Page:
where
    go loc chords = mconcat . map (fmap (:[]) . gogo loc) $ chords
    gogo loc chord@(Chord d notes) = fmap (Chord d) . mconcat . map (fmap (:[]) . f loc chord) $ notes

Le sam. 7 nov. 2015 à 18:41, Chaddaï Fouché <[hidden email]> a écrit :
This is a bit tricky but mapMaybeWithKey is clearly the tool for the job :

> mapMaybeWithKey :: (k -> a -> Maybe b) -> Map k a -> Map k b

So :


mapNotesMaybe :: (Loc -> Chord -> Note -> Maybe Note) -> Composition -> Composition
mapNotesMaybe f compo = mapMaybeWithKey go compo
  where
    go loc chords = mconcat . map (gogo loc) $ chords
    gogo loc chord = mconcat . map (fmap pure . f loc chord) $ chord

This should work.

--
Chaddaï


Le sam. 7 nov. 2015 à 07:07, Dennis Raddle <[hidden email]> a écrit :
I have a Haskell program that computes music compositions. A composition consists of sounds that happen at locations. A location is data type Loc. At each location is a list of chords. A chord is data type Chord. Each chord contains some chord-specific data and a list of notes. A note is data type Note.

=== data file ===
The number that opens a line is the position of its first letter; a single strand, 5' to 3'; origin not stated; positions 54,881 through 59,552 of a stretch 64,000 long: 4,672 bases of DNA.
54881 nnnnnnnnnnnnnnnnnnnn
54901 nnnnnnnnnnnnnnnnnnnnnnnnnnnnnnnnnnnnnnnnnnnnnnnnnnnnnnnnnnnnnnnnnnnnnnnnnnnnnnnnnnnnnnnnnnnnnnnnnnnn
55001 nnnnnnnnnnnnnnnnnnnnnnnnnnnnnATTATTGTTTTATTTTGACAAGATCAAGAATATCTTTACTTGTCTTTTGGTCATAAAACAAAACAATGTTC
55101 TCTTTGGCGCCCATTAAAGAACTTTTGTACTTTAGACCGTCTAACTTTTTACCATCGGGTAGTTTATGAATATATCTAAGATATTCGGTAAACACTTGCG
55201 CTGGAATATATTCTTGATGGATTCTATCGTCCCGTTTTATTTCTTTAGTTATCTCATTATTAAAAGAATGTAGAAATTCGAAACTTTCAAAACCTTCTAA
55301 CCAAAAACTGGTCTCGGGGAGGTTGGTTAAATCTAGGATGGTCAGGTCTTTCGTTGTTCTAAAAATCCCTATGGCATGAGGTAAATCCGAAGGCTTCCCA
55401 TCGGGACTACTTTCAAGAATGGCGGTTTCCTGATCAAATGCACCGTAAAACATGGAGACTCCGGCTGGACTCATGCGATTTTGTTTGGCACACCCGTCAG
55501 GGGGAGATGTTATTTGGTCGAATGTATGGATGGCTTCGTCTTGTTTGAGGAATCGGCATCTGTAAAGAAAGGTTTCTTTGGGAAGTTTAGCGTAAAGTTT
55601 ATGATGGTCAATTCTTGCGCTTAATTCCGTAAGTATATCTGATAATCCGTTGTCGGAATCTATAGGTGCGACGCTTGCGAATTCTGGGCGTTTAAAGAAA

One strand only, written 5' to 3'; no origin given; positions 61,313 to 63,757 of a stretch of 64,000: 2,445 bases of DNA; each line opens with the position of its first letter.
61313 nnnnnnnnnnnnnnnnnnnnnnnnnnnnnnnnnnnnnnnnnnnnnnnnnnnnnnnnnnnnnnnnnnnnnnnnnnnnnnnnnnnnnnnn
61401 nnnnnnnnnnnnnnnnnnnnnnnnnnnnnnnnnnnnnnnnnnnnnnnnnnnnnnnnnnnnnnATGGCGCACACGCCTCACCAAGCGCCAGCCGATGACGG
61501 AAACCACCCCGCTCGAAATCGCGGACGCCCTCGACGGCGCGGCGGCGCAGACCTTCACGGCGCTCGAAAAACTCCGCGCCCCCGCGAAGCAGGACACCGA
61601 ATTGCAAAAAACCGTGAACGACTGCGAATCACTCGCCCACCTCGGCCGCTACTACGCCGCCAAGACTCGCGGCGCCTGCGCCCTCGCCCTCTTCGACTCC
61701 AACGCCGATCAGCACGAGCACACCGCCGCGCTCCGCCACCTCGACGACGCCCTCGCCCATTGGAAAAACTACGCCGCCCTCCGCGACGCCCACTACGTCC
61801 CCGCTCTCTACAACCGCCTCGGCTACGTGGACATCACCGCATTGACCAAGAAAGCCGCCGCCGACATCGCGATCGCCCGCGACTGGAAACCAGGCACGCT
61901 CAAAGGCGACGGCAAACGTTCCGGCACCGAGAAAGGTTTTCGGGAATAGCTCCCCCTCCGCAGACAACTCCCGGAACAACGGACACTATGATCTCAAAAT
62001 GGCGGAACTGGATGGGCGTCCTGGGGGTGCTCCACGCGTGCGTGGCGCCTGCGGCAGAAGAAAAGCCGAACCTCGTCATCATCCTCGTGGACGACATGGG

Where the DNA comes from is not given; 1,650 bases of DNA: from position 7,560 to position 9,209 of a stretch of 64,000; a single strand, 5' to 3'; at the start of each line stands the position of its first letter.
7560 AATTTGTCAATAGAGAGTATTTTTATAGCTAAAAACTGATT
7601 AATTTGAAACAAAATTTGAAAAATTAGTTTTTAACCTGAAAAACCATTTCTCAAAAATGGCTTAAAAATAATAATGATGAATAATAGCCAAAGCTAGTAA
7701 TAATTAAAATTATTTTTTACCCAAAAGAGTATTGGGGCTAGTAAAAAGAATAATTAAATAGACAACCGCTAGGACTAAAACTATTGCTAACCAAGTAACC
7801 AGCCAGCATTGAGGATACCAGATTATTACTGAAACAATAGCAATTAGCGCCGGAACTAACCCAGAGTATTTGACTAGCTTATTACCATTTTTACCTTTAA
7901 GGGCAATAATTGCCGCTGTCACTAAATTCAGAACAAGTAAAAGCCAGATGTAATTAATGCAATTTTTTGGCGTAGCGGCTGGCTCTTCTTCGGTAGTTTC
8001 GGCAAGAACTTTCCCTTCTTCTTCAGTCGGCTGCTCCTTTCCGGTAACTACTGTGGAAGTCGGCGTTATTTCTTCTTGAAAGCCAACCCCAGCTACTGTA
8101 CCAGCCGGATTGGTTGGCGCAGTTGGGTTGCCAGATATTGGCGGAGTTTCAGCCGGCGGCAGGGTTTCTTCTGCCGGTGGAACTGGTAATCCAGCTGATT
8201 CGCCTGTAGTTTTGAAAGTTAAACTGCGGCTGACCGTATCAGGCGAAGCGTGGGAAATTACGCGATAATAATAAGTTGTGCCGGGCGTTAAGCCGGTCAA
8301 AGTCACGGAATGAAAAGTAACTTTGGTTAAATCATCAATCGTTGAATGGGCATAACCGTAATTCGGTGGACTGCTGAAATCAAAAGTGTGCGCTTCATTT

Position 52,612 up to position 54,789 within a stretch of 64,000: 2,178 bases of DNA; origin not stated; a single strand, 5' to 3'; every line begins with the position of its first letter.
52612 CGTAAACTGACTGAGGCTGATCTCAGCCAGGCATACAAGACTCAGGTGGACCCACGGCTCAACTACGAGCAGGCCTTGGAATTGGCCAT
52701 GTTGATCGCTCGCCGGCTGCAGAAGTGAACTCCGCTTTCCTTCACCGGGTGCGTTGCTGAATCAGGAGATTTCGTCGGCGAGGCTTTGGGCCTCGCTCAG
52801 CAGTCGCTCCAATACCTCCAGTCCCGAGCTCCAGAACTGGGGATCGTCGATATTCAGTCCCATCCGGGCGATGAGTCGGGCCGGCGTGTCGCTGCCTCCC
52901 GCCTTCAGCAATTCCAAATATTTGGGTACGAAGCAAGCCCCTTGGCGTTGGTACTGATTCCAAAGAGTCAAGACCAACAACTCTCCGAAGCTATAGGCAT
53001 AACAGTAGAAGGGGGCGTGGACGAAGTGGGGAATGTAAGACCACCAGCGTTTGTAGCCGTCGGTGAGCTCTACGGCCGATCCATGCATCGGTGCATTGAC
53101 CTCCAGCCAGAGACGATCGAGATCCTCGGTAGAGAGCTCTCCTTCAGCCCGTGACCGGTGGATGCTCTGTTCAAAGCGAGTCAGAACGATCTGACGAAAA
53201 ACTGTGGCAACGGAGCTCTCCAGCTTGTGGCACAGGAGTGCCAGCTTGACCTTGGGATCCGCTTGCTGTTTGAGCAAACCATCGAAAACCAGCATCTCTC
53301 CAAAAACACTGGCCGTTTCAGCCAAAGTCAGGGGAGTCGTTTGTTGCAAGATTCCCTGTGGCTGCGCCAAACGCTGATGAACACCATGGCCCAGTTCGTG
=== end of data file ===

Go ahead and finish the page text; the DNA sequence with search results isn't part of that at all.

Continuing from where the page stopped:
So we have

data Note = Note ...
data Chord = Chord ChordSpecificData [Note]
type Composition = Map Loc [Chord]

I would like to write a few different functions that operate over all the notes.

The following function breaks out all the notes, tupling them with the associated Locs and Chords:
compositionToList :: Composition -> [(Loc,Chord,Note)]

The following function transforms Notes, keeping only the Just results. If a Chord gets all its notes eliminated, that Chord is removed. If a Loc has all its Chords removed, that Loc is removed from the Map.